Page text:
Lessons from an orchestra conductor

conducting

In NPR’s TED Radio Hour podcast How Does Trust Happen in Music, Charles Hazelwood describes the “enormous miracle” of conducting an orchestra.

Hazelwood's comments are just as applicable to managing an event or managing a project: any activity where there are multiple people involved in delivering a result.

A symphony is a project

A symphony's delivery includes: first, (if a premier) the composition, including the conceptualization of the music, the acquisition and funding of the composer, and the actual creation of the music; then, the creation the performance event, including resourcing and scheduling the producers, venue, players, conductor, licensing and rights, scores, rehearsals, audience, program booklets; and then the actual performance. Someone such as an executive director is the overall project manager.

Hazelwood is talking about the conductor, not the executive director, so let’s focus on the performance itself as a project. The conductor lifts the baton and brings it down on a beat, and everyone plays on cue, right? Not necessarily. And every time a project manager raises their hand and says “go”, everyone on the team goes? Not always.

It’s all based on trust

The members of the orchestra must trust the conductor, just as the members of a team must trust their project manager or change leader. It’s not about authority. It starts with the conductor first learning to trust themselves, Hazelwood says. “I learned very early on that there was no other way they were going to trust me until I'd actually learned to walk under that podium with a real sense of value, that I was going to add value in the room within which every single member of that orchestra could bring their particular talents to the table.”

Plus, the conductor doesn’t tyrannically micromanage or make every decision for the orchestra. The result might be something very precise or accurate, but at an enormous expenditure of energy of the conductor and frankly a loss of any artistry from the orchestra. Instead, says Hazelwood, “I, as the conductor, have to come to the rehearsal with a cast-iron sense of the outer architecture of that music, within which there is then immense personal freedom for the members of the orchestra to shine.” The result is “the most extraordinary, magical, spiritual, life-affirming experience you could possibly have.”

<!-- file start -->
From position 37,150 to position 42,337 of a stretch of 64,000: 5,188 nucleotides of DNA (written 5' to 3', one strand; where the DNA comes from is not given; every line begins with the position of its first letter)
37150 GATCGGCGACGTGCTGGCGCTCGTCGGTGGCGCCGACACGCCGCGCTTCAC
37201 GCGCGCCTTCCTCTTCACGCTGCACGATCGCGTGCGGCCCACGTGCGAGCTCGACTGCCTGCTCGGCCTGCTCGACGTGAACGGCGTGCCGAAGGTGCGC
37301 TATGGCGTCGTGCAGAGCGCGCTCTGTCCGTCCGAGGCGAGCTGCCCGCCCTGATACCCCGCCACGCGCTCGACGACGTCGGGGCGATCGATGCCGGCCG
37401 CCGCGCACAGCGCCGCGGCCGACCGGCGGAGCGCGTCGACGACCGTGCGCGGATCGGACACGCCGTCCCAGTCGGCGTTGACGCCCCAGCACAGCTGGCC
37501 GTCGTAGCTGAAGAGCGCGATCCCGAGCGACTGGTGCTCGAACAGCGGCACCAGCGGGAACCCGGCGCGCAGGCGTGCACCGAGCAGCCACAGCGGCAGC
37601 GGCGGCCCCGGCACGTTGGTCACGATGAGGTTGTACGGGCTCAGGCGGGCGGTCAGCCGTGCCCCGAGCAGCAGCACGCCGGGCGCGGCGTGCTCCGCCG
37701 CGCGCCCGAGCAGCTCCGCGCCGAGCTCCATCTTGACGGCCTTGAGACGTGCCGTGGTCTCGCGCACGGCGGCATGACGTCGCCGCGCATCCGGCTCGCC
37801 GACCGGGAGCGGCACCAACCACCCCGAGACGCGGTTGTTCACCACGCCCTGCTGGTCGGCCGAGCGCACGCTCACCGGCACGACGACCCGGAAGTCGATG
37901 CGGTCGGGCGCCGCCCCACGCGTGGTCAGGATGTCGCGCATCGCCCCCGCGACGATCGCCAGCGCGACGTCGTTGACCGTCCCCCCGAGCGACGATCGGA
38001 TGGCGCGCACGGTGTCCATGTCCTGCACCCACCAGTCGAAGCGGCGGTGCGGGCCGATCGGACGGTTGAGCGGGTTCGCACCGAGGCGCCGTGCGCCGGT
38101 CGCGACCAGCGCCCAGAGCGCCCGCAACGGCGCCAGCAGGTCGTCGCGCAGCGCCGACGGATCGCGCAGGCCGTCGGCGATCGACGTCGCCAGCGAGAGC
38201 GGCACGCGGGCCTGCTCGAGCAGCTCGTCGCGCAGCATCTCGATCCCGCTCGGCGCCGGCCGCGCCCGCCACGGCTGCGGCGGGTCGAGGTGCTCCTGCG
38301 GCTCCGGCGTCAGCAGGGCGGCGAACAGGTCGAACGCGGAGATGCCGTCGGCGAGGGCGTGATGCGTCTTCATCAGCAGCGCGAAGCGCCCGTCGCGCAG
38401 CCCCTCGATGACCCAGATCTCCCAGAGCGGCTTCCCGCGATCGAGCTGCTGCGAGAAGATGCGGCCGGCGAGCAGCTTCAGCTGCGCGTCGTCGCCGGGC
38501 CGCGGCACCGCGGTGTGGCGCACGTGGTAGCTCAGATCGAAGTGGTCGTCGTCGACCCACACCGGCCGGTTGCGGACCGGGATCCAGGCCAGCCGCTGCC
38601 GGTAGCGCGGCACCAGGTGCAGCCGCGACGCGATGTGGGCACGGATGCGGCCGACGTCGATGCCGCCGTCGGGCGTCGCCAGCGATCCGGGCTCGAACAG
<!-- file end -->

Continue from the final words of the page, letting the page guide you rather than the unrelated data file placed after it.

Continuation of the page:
Conduct your team

As a change leader, if you choose to coerce your team and impose your agenda and approach, then you risk losing anything your team might contribute creatively and you will likely encounter resistance from your team. Plus, you will be exhausted by the effort it takes to manage every task and make every decision. And on that day when you need your team to respond to the “downbeat of your baton”, how certain are you about what will happen?

On the other hand, if you choose to lead your team by providing structure and support based on values and mutual goals, then you stand to gain your team’s ideas and creativity and commitment. And on that day when you “conduct the downbeat”, you can trust that the music will be awesome.

“Conducting is like holding a small bird in your hand. If you hold it too tightly, you crush it. If you hold it too loosely, it flies away.”
- Charles Hazlewood quoting conductor Sir Colin Davis